Russia faces possible expulsion from G8


THE HAGUE: World leaders gather in The Hague on Monday (Tuesday in Manila) for talks set to be dominated by the crisis in Ukraine, with Russia facing possible exclusion from the Group of Eight (G8) club of rich nations as punishment for its actions.

In Crimea, Russian troops seized control of a new Ukrainian military base in that region, further stoking tension.

US President Barack Obama has called an emergency Group of Seven summit to discuss what steps to take against Russia for its absorption of Crimea, which has forced Western leaders to rethink their relationship with Moscow after a post-Cold War period in which they sought to usher Moscow into the broader inter–national community.

With Russia massing what the North Atlantic Treaty Organi–zation (NATO) called a “very sizeable” force on its border with Ukraine, there are fears that President Vladimir Putin is hungry for more Ukrainian territory.

The growing crisis is expected to dominate a meeting origi–nally set up to discuss on nuclear security.

On Monday, Russian Foreign Minister Sergei Lavrov is to meet US Secretary of State John Kerry on the sidelines of the Nuclear Security Summit for what may be their most tense talks to date.

It will be their first meeting since Washington imposed financial restrictions on the most powerful members of Putin’s inner circle for their decision to resort to force in response to last month’s fall of Ukraine’s pro-Kremlin regime.

Kerry has already warned that Moscow risks losing its coveted place among the G8 over its deployment of troops in Crimea.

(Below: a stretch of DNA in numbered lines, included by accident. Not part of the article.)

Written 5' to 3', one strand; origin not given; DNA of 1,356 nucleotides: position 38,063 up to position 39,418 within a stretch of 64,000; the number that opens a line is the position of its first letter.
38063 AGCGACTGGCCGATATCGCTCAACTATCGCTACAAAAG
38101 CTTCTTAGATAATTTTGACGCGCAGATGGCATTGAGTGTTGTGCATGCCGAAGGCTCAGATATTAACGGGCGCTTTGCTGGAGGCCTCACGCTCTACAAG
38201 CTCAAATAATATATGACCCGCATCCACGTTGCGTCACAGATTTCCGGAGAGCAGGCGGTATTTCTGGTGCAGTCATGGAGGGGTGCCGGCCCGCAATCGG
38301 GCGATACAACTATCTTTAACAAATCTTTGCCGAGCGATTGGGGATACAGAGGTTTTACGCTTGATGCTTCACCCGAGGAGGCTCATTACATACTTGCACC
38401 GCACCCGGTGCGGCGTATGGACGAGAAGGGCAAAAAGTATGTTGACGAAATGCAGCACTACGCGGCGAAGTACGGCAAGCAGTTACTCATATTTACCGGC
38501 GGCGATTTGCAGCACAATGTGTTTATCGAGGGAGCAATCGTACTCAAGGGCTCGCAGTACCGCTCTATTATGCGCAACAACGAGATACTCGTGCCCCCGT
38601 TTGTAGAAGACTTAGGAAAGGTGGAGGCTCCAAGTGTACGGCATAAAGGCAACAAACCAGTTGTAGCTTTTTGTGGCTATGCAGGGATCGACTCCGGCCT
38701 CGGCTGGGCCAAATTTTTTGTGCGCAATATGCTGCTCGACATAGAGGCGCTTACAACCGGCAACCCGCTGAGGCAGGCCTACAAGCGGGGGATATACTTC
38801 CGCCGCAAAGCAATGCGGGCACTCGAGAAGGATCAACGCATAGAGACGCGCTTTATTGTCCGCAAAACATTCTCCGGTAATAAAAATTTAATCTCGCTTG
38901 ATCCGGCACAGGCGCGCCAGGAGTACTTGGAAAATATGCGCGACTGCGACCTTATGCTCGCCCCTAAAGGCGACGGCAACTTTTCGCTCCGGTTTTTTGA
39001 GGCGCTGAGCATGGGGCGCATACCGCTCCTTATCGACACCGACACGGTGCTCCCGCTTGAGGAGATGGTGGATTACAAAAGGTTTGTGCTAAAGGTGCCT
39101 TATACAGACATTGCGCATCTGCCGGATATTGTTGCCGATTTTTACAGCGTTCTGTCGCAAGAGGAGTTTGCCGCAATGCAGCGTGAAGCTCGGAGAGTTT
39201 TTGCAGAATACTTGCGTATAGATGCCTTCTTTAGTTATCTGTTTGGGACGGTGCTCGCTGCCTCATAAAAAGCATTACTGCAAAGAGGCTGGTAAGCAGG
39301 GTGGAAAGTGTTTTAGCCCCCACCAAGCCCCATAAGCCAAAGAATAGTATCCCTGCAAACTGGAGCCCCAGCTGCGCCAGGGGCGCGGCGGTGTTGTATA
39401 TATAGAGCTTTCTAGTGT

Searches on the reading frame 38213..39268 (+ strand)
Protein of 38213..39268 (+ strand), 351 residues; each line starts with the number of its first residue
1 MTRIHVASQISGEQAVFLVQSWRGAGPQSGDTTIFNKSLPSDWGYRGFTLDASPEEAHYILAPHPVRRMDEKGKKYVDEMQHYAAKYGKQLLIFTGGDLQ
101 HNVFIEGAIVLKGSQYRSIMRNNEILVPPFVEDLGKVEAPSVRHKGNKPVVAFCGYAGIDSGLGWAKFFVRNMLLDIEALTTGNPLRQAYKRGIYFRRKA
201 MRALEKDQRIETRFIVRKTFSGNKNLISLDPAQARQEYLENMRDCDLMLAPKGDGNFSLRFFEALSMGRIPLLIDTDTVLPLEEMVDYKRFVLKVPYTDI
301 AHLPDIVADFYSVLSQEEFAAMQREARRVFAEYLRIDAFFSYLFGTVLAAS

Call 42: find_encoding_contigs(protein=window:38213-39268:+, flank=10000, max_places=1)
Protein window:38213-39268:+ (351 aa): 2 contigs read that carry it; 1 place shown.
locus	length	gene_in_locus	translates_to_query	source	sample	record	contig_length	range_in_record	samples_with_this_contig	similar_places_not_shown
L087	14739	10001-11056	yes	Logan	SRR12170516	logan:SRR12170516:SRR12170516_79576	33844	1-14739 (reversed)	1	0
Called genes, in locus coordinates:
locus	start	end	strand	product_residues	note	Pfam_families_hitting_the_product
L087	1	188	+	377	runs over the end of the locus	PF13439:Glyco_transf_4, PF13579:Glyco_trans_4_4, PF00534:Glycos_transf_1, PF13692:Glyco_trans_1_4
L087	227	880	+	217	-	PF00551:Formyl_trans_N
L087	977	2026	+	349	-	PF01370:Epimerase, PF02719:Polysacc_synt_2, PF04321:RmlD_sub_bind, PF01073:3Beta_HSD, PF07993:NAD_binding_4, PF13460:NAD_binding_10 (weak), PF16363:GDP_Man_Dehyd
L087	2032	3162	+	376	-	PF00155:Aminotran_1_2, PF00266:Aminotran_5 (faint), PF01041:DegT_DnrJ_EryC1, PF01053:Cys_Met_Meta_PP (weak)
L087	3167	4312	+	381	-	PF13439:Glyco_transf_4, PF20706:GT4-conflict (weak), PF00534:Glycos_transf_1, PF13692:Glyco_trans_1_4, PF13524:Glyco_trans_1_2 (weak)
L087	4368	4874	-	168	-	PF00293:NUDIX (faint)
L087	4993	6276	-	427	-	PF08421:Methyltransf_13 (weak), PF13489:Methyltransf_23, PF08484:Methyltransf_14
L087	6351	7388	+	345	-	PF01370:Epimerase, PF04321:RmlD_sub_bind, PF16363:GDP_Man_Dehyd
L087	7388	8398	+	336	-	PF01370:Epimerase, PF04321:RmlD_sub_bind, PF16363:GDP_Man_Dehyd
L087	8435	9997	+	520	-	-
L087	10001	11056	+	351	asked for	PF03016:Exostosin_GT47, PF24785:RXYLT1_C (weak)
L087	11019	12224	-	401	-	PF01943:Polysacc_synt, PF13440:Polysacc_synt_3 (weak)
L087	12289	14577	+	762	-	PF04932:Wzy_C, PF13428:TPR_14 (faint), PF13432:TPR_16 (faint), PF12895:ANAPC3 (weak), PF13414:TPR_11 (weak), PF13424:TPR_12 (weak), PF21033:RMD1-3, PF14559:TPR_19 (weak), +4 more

British Prime Minister David Cameron said leaders from Canada, France, Germany, Italy, Japan and the United States—minus current G8 chairman Russia—must discuss the permanent expulsion of Russia from the group, to which it was admitted in 1998 as its reward for choosing a democratic post-Soviet course.

German Chancellor Angela Merkel said last week the political conditions were not in place for a G8 to exist, although her Foreign Minister Frank-Walter Steinmeier later said she had been referring to the June G8 summit in Russia.

Ukraine’s interim premier, Arseniy Yatsenyuk, said on Sunday he had cancelled plans to be in The Hague so he could hold talks with the International Monetary Fund on a support program for his crisis-hit country.

Russian troops moving in
Russian troops on Monday seized control of a new Ukrainian military base in Crimea, throwing stun grenades and tying up the hands of Ukrainian marines, the Ukrainian defense ministry said.

The Russian troops stormed the naval base in Feodosia in eastern Crimea in the early hours of the morning, using armored per–sonnel carriers and stun grenades, the spokesman of the Ukrainian defense ministry for Crimea, Vladislav Seleznyov, wrote on his Facebook page.

Russian paratroopers also des–cended into the base from four heli–copters hovering above, he added, without further specifying how.

He said that three Russian vehicles were then seen leaving the base carrying Ukrainian marines whose hands had been tied up. Smoke was also seen coming from the barracks.

Russia last week incorporated Crimea into its territory, in defiance of international anger, and Moscow has in the last days moved to ensure total military control over the peninsula.

Elite Russian troops firing into the air and backed by armored vehicles had on Saturday stormed Ukraine’s Belbek airbase in Crimea after earlier taking other bases as well as naval vessels.



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  1. President Obama forget to take note of history. In the Second World War during Hitler’s waning moments, US President Roosevelt was fooled by Stalin, the Soviet dictator to go against the post-war negotiation strategies of Churchill, UK’s prime minister. At the Teheran Talk, Roosevelt’s strategies, through secret eavesdropping by the Soviet intelligence, were known by Stalin. The result was the Soviet occupation of most Eastern Europe and the splitting of Germany and Berlin. Russia should not be trusted, much more with Vladimir at the helm.